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Penn State Football: Franklin Keeps Calm in Response to Whistle-Filled Evening

by on October 13, 2019 12:01 AM

IOWA CITY, IOWA. — James Franklin opted to keep his thoughts to himself about a whistle-filled Saturday night win over Iowa that saw the Nittany Lions called for eight penalties for 80 yards while the Hawkeyes were called for just a single five-yard penalty.

"The thing that was really interesting is, we're one of the least penalized teams in the country and we come in here tonight and it didn't necessarily play out that way. I'll leave it at that." Franklin said.

Penn State is currently fifth in the nation with an average of just four penalties per game, the Nittany Lions were called for holding multiple times as well as at least one questionable pass interference penalty.

The infringements aside, Saturday's drama hit its peak as an apparent touchdown by Penn State tight end Pat Freiermuth was reversed following a long review process. Freiermuth caught the pass and seemingly crossed the plane prior to his knee touching the ground. Available reviews in the stadium and the press box seemed inconclusive for an overturn if not evidence for upholding the touchdown call on the field.

Nevertheless, the call was reversed and two consecutive holding penalties pushed Penn State all the way to the Iowa 21, the Nittany Lions eventually settling for a field goal instead of a touchdown. 

Asked about the review process, Franklin offered up no thoughts other than a not-so-hidden smile as he spoke.

"I'd love to do it, trust me," Franklin said. "I'd love to have a lengthy conversations about this. Our fans would love me to have a lengthy conversation about it. It's not going to do any good. I'm going to enjoy the win and focus on the things that we can control. I get it, but I'm in a no-win situation here."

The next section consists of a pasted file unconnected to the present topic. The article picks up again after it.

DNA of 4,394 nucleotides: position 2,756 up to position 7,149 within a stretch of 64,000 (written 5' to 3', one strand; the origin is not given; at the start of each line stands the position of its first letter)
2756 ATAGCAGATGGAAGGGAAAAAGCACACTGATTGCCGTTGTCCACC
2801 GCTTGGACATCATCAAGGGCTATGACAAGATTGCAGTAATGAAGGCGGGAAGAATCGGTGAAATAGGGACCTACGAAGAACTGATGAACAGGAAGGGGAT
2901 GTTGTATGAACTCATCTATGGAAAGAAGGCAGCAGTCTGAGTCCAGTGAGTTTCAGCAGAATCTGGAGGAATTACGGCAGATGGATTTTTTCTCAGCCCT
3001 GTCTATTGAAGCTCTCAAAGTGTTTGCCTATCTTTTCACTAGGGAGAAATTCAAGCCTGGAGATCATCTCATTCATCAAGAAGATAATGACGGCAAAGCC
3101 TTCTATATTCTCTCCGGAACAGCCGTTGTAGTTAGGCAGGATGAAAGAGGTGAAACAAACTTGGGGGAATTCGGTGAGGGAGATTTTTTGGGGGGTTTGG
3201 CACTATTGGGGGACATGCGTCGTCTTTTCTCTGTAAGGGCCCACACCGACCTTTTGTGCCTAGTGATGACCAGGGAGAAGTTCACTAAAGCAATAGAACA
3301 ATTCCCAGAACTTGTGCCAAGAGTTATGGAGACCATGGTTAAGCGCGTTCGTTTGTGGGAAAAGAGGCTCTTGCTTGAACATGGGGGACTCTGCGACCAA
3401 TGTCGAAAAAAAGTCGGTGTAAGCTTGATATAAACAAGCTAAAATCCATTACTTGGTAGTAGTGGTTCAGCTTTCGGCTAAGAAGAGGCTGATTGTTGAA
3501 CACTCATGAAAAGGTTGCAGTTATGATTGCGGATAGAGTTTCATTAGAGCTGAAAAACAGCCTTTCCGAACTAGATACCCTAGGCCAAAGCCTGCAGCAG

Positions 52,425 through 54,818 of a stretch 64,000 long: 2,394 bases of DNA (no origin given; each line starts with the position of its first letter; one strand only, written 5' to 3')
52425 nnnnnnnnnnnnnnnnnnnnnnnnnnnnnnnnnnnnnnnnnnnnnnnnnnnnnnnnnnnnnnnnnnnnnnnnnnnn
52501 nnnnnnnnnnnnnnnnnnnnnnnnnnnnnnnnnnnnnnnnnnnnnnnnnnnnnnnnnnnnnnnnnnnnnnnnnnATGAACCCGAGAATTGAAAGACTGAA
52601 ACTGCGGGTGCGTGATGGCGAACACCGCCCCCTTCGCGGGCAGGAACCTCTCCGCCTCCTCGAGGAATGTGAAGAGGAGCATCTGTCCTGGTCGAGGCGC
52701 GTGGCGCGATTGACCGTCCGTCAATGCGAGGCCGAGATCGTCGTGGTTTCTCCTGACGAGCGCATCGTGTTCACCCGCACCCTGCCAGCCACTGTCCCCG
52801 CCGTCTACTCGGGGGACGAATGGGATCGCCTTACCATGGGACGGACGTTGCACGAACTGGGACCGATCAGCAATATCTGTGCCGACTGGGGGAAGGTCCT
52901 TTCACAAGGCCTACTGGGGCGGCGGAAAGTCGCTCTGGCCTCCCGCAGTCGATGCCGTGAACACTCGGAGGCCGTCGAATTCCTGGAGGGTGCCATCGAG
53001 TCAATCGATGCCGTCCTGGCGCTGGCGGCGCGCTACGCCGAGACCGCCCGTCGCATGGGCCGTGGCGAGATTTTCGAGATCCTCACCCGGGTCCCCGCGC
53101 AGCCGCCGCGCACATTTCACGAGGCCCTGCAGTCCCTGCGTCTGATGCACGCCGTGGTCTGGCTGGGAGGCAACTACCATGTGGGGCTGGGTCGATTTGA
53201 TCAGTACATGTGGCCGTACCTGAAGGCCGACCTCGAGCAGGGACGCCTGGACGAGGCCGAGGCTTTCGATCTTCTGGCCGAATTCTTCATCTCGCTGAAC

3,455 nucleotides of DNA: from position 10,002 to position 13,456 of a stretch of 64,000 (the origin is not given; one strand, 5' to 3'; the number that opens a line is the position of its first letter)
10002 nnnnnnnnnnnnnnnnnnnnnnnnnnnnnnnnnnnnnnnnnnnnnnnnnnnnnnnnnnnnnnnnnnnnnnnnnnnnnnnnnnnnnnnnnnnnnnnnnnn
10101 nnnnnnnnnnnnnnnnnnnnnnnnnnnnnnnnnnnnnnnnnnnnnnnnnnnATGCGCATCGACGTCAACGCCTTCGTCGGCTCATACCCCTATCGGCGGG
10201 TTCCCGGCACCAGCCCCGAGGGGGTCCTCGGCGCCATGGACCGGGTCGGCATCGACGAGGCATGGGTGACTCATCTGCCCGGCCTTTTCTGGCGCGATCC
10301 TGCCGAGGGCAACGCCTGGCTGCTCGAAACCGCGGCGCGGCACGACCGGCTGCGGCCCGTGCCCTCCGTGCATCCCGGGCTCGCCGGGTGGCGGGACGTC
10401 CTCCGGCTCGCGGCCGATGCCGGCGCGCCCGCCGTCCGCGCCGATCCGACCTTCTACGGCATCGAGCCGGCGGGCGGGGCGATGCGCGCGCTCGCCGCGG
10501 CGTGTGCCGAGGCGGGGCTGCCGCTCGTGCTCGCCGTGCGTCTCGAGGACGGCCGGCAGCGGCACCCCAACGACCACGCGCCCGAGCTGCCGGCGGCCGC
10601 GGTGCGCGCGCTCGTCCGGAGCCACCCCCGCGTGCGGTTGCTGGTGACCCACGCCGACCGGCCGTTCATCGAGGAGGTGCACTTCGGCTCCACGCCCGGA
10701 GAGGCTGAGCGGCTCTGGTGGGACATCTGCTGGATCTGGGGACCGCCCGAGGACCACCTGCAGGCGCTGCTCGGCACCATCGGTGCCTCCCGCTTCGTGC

For fans of the program Saturday's officiating drama was not lessened by the fact head official John O'Neill was at the center of the controversy. O'Neill was also at the heart of Penn State's 2014 loss to Ohio State in which one review and lack of clock awareness cost Penn State possession and ultimately granted Ohio State three points in the eventual double overtime loss. O'Neill was also present for Penn State's 2012 loss to Nebraska when a similar goal line call was ruled a fumble against the Nittany Lions.

As far as an explanation, the conference is not required to explain reviews that amount to judgment calls and therefore will not be offering any additional statement regarding the overturned touchdown.



Ben Jones covers Penn State football and basketball for StateCollege.com. He's on Twitter as @Ben_Jones88.
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